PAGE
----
NEW YORK (DTN) -- New York Mercantile Exchange spot-month oil futures settled mixed this afternoon with crude and ULSD reversing lower from overnight gains while the RBOB contract posted moderate gains after the Energy Information Administration reported an unexpected build in U.S. crude stockpiles and stock draws for gasoline and middle distillates.
EIA's data for the week-ended Dec. 16 showed a 2.3 million barrel (bbl) crude stock build, missing an expected 2.0 million bbl stock draw. The build came despite a 200,000 bbl draw at the Cushing, Oklahoma, terminal for benchmark NYMEX WTI futures contract.
Distillate stockpiles fell by a more-than-expected 2.4 million bbl and gasoline inventories unexpectedly declined 1.3 million bbl for the week profiled, said the agency.
On consumption, EIA said demand rose 395,000 barrels per day (bpd) for gasoline, 519,000 bpd for distillate fuels and refinery crude inputs climbed 184,000 bpd. Market observers were mixed in their appraisal of the report, but they also noted low trade volume ahead of the Christmas holiday.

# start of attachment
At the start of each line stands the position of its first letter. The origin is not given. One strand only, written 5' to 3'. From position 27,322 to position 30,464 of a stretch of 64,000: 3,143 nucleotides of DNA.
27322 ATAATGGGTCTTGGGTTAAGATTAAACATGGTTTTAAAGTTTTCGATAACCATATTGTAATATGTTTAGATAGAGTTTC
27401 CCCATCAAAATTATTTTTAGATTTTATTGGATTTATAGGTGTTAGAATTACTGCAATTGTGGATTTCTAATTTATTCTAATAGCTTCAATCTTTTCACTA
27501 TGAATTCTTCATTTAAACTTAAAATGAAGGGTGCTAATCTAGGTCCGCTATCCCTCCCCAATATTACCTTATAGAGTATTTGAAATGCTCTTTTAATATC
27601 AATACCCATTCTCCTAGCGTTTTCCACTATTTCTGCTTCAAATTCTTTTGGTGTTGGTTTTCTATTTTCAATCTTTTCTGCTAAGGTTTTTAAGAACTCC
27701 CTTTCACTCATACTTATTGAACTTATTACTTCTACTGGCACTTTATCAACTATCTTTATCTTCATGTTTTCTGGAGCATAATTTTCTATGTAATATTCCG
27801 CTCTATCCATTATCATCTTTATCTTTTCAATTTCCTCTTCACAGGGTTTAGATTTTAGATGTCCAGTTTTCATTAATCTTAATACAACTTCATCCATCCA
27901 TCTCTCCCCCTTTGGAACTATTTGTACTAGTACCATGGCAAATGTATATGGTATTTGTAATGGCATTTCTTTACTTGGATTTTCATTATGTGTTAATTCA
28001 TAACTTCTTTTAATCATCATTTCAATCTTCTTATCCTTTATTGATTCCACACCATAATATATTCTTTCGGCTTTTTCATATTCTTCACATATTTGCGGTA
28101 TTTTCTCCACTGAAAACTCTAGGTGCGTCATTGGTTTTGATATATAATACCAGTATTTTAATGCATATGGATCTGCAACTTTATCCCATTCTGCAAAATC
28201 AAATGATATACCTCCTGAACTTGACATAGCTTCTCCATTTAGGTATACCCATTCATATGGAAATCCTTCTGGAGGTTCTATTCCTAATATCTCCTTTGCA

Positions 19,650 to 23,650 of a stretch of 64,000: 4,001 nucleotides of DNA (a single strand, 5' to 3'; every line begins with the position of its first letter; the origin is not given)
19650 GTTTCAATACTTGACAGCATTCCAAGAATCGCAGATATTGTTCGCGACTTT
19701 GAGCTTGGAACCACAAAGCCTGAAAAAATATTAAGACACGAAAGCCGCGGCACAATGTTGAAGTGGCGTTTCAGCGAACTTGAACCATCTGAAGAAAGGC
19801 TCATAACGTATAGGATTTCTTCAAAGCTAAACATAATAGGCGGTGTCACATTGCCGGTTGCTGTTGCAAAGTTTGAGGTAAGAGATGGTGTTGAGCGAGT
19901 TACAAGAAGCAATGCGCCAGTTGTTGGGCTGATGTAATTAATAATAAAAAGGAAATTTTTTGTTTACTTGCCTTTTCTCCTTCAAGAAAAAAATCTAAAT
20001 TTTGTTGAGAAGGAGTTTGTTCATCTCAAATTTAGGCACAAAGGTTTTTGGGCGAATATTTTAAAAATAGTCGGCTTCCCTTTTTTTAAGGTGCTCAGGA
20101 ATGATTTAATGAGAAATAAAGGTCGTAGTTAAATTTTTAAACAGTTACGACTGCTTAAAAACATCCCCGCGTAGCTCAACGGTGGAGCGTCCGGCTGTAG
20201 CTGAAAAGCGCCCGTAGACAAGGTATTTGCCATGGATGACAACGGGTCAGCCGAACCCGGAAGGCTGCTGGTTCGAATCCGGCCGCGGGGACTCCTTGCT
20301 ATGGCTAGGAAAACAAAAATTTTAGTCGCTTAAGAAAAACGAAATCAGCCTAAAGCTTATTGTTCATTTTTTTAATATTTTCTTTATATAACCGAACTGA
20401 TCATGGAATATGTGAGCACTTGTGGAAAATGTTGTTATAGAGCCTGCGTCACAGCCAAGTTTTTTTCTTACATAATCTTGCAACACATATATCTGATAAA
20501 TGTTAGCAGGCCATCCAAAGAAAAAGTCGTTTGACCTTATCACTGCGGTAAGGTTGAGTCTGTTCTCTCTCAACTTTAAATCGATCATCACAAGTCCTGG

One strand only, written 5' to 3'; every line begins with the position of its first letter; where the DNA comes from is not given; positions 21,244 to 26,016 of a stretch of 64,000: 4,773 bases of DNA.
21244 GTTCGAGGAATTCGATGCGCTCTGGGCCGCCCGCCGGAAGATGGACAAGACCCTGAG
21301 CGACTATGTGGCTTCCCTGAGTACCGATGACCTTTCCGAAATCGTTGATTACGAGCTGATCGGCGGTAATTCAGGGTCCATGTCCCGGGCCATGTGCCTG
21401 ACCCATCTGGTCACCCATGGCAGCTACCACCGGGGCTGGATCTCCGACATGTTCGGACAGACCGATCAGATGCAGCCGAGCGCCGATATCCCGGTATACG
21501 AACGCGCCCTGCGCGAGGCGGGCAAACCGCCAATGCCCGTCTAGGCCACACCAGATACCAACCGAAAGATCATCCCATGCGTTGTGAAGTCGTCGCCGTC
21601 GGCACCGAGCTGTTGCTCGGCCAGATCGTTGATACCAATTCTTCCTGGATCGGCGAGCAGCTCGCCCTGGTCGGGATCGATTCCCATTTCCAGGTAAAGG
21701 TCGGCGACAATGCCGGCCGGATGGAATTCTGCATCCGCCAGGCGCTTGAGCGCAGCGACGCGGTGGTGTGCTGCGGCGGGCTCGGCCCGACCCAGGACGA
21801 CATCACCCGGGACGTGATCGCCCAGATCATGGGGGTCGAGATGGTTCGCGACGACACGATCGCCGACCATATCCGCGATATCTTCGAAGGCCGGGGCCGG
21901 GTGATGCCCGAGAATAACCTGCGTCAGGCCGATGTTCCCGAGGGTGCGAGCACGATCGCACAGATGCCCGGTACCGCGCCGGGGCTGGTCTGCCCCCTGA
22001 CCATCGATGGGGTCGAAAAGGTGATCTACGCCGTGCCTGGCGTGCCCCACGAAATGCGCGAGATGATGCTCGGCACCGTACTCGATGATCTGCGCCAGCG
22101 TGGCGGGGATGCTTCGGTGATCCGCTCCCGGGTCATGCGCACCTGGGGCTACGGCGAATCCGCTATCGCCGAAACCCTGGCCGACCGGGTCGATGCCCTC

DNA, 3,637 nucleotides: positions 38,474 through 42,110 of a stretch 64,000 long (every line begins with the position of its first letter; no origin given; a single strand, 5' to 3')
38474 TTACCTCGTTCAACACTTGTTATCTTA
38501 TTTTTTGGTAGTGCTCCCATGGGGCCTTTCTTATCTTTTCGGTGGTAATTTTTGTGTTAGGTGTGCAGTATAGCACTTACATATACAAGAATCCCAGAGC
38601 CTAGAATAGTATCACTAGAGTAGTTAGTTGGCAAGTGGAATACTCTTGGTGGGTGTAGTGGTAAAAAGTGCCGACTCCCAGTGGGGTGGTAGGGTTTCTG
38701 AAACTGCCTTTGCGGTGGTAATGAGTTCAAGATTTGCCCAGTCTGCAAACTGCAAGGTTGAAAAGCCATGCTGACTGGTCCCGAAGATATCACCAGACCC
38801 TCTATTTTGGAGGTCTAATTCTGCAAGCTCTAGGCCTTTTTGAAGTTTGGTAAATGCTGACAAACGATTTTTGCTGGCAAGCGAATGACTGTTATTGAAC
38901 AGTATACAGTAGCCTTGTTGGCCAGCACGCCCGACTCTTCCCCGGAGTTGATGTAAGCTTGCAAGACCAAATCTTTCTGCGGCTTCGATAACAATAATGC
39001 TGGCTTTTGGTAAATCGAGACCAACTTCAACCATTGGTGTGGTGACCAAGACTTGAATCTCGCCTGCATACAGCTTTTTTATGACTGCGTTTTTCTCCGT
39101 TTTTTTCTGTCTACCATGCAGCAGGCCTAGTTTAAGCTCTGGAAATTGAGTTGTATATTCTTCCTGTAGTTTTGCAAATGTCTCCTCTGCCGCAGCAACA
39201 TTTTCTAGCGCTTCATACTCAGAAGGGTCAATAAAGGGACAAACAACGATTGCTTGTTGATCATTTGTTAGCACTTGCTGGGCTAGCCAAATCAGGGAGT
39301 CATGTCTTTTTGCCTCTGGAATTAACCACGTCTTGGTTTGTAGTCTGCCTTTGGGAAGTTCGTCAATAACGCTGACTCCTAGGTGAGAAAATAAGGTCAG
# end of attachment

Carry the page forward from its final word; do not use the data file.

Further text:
"Despite the headline crude build due to a surge in crude imports, a jump in product supplied to over 21 million bpd resulted in a total petroleum stock draw of 11.9 barrels and very bullish," said Kyle Cooper, an analyst at IAF Advisors in Houston.
"Overall, this is a mixed report, bearish for WTI but supportive for the products," said Tim Evans, a specialist at Citi Futures in New York.
NYMEX February West Texas Intermediate crude futures settled 81 cents lower at $52.49 per bbl, reversing off a $53.79 one-week high on the spot continuation chart. ICE February Brent crude futures dipped 89 cents to $54.46 bbl at settlement, near a three-day low of $54.32.
In products trade, NYMEX January ULSD futures declined 2.87 cents to a $1.6401 gallon settlement, off a $1.6373 three-day low. January RBOB futures settled 1.19 cents higher at $1.6055 gallon, moving off a $1.6133 seven-week high on the spot continuation chart.
The market continues to keep an eye open for news on overseas supply, with Libya saying today that it expects to boost production over the next few months.
Libya, a member of the Organization of the Petroleum Exporting Countries, is exempt from a Nov. 30 agreement by the cartel to cut production by 1.2 million bpd, effective Jan. 1, 2017. OPEC corralled the support of 11 non-OPEC producing nations who agreed to cut their output by 558,000 bpd next month for initial six months, renewable through December 2017.
George Orwel can be reached at firstname.lastname@example.org
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